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Caries management through the Atraumatic Restorative Treatment (ART) approach and glass-ionomers: update 2013

ment in primary and permanent teeth: a systematic review update. J Minim Interv Dent. 2012;5:63-124. Erratum in: J Minin Interv Dent. 2012:5:209-10. 17. Raggio DP, Hesse D, Lenzi TL, A B Guglielmi C, Braga MM. Is atraumatic restorative treatment an option for restoring occlusoproximal caries lesions in primary teeth? A systematic review and meta-analysis. Int J Paediatr Dent. 2012; Nov 28. DOI: 10.1111/. /ipd.12013. Epub ahead of print. 18. Frencken JE, van’t Hof MA, van Amerongen WE, Holmgren CJ. Effectiveness of single-surface ART restorations in the permanent dentition: a meta-analysis. J Dent Res. 2004 Feb;83(2):120-3. 19. Lo ECM, Holmgren CJ, Hu D, Wan H, van Palenstein Helderman W. Six-year follow-up of atraumatic restorative treatment restorations placed in Chinese school children. Community Dent Oral Epidemiol. 2007 Oct;35(5):387-92. 20. Zanata RL, Fagundes TC, Freitas MC, Lauris JR, Navarro MF. Ten-year survival of ART restorations in permanent posterior teeth. Clin Oral Investig. 2011 Apr;15(2):265-71.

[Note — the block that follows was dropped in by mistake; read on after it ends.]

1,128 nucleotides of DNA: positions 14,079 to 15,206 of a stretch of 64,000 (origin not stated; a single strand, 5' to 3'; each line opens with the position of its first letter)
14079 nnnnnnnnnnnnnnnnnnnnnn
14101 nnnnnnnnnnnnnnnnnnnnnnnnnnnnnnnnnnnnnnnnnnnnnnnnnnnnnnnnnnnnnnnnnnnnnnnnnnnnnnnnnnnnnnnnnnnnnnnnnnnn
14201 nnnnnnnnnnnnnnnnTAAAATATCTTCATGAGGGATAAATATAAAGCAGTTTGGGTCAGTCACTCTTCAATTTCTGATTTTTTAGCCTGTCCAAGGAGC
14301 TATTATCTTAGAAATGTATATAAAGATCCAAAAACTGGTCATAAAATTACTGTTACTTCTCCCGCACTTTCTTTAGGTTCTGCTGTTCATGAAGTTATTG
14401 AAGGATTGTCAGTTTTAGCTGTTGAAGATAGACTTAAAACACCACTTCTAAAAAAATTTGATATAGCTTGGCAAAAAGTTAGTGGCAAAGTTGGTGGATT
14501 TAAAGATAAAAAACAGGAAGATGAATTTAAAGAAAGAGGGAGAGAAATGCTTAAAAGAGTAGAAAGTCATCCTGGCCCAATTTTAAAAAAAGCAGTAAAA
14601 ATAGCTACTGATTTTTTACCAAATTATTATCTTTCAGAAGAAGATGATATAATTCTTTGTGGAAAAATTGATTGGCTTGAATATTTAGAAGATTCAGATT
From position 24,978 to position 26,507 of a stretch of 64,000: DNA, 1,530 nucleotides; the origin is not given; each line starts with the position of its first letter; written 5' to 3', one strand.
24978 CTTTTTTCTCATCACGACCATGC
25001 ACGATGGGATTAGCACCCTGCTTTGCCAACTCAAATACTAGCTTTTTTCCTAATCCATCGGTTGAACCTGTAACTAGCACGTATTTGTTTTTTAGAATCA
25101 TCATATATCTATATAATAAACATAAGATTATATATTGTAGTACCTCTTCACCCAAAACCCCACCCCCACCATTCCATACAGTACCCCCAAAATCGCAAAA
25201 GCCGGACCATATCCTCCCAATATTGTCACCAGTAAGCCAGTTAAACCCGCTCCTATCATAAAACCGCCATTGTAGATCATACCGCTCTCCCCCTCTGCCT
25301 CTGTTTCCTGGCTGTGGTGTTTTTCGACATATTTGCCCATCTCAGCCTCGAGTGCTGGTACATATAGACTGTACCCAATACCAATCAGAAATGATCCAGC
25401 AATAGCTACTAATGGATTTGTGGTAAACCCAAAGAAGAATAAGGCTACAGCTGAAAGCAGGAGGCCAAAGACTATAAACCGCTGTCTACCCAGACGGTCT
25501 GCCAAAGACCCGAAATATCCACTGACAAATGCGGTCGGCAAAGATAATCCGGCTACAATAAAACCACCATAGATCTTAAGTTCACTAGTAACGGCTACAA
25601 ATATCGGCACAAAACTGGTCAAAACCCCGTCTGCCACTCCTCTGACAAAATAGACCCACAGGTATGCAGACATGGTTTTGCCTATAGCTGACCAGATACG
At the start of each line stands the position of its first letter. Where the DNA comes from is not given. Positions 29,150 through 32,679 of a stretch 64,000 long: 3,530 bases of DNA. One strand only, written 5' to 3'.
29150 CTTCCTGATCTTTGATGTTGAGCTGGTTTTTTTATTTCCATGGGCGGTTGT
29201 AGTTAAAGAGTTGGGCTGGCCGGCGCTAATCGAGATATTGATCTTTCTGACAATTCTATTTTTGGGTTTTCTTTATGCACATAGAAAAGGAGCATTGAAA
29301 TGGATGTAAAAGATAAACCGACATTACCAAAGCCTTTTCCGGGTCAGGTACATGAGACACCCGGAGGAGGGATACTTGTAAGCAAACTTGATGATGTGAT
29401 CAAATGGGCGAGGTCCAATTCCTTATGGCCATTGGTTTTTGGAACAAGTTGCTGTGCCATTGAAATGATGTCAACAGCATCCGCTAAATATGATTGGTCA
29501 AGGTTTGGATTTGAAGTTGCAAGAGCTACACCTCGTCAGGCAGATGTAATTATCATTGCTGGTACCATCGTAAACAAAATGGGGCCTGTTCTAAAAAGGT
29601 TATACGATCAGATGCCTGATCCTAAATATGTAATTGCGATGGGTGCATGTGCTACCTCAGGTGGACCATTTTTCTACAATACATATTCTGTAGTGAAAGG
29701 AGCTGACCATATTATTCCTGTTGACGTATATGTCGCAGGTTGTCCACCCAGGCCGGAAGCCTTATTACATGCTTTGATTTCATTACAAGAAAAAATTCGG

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21. Taifour D, Frencken JE, Beiruti N, Van‘t Hof MA, Truin GJ. Effectiveness of glass-ionomer (ART) and amalgam restorations in the deciduous dentition – results after 3 years. Caries Res. 2002 Nov-Dec;36(6):437-44. 22. Farag A, van der Sanden WJM, Abdelwahab H, Mulder J, Frencken JE. 5-Year survival of ART restorations with and without cavity disinfection. J Dent. 2009 Jun;37(6):468-74. 23. Mickenautsch S, Yengopal V. Absence of carious lesions at margins of glass-ionomer cement and amalgam restorations: An update of systematic review evidence. BMC Res Notes. 2011 mar 11;4:58. DOI:10.1186/1756-0500-4-58. 24. Massara MLA, Rédua PCB. Manual de referência para procedimentos clínicos em Odontopediatria. 2nd ed. São Paulo. Editora Santos; 2013. In: Massara MLA, Wambier DS, Raggio DP, Imparato JC. Tratamento Restaurador Atraumático; p. 144-5.

Caries management through the Atraumatic Restorative Treatment (ART) approach and glass-ionomers: update 2013.